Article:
Homeowner’s guide to surface water law
What if you are suffering flooding and damage to your property from water running off from your neighbor’s property? Is your neighbor liable? Must your neighbor take action to avert the water runoff?
In the District of Columbia, the neighbor is most likely not liable. This is because the District of Columbia follows a modified version of the “Common Enemy” rule.
The Common Enemy rule holds that excessive rainwater is a “common enemy” impacting property at random and you are expected to take measures to protect your own property from coursing water; even if the higher ground neighbor diverted water to prevent flooding and deposited the water onto your land.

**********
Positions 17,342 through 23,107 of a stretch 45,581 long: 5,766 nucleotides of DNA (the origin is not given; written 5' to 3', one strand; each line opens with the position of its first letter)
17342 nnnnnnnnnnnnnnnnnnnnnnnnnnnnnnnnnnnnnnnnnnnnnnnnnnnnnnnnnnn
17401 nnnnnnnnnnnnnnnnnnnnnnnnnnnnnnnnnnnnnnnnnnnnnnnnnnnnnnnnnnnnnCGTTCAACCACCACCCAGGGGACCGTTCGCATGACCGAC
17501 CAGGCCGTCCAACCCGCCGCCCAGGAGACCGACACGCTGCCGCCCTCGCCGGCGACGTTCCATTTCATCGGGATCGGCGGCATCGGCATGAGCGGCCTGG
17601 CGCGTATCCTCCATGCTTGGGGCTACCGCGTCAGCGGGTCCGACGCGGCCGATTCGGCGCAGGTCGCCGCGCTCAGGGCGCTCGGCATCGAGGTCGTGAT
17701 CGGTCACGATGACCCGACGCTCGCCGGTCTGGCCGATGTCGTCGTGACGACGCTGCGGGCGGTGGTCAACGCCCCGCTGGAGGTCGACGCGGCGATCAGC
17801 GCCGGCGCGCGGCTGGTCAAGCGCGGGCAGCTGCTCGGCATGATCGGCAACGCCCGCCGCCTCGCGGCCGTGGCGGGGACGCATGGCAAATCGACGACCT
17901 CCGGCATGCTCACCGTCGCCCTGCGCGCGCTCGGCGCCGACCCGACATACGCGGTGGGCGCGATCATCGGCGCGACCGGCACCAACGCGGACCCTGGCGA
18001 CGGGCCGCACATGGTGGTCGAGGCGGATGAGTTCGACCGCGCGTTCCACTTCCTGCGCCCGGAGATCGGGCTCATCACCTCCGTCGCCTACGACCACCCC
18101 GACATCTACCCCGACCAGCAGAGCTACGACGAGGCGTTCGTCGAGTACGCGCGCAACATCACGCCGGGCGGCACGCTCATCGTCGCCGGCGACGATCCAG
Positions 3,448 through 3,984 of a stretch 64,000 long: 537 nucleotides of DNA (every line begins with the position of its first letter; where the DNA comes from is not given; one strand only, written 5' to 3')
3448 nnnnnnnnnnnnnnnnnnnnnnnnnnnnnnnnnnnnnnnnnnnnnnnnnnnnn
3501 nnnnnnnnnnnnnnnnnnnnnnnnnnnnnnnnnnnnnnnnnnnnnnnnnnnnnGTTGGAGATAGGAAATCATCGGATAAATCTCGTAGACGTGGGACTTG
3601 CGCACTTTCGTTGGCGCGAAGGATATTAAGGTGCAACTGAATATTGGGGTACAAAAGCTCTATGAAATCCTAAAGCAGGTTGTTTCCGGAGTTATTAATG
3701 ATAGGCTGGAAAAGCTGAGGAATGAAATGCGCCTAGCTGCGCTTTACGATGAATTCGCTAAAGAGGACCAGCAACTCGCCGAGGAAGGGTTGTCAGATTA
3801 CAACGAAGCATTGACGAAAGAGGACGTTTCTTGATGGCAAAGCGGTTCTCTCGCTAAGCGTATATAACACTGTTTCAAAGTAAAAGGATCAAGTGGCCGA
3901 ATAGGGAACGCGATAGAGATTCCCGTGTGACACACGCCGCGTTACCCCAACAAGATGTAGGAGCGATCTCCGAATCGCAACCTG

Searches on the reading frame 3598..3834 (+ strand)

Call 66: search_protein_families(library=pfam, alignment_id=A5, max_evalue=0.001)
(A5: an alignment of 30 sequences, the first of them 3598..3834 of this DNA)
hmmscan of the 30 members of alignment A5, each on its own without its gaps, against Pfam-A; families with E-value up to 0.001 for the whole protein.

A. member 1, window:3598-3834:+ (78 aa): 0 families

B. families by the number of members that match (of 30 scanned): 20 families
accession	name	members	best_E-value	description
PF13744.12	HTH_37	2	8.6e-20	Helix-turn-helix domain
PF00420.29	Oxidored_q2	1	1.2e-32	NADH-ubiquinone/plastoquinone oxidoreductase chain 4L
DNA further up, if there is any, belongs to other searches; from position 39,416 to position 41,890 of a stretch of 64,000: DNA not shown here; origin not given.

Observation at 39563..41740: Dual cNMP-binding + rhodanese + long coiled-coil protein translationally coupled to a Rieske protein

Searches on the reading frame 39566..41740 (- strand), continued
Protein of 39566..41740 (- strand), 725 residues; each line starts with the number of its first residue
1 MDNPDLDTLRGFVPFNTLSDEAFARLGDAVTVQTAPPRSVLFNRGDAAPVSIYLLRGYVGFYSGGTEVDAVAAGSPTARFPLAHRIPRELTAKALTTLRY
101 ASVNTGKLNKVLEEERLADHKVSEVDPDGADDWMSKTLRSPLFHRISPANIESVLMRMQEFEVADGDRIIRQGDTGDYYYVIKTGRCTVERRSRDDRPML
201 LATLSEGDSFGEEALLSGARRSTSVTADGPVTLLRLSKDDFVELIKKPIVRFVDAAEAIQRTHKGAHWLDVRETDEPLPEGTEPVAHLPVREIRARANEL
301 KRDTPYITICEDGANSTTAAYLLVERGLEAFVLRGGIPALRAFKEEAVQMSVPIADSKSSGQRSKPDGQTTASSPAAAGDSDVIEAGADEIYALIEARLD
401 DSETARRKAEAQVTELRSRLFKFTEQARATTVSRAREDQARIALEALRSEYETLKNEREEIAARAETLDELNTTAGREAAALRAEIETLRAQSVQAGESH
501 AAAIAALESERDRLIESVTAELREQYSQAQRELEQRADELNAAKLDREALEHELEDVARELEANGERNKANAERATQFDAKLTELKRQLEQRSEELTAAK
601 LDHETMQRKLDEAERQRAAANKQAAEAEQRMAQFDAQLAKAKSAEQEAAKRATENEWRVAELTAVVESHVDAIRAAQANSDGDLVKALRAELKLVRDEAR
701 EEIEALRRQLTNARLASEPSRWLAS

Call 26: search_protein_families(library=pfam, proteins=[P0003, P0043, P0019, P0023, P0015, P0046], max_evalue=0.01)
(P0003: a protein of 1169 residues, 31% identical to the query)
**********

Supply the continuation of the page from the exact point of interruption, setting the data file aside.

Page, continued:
The modified version of this rule recognized in the District of Columbia provides an exception such that your neighbor may repel or deflect water to prevent flooding on his own property only to the extent that the deflection is of ordinary use. That is, your neighbor may not deflect or divert the water with the use of drainage piping, ditches, man-made channels, or extraordinary construction.
However, in the case of “extraordinary construction,” a DC appellate court (see Ballard v. Ace Wrecking Company, 289 A.2d 888 (D.C. Ct. App. 1972)) ruled against the flood-damaged neighbor after the neighboring property improvements had been demolished and graded. The court stated that because the work was not unusual or extraordinary, the neighbor could not be held liable.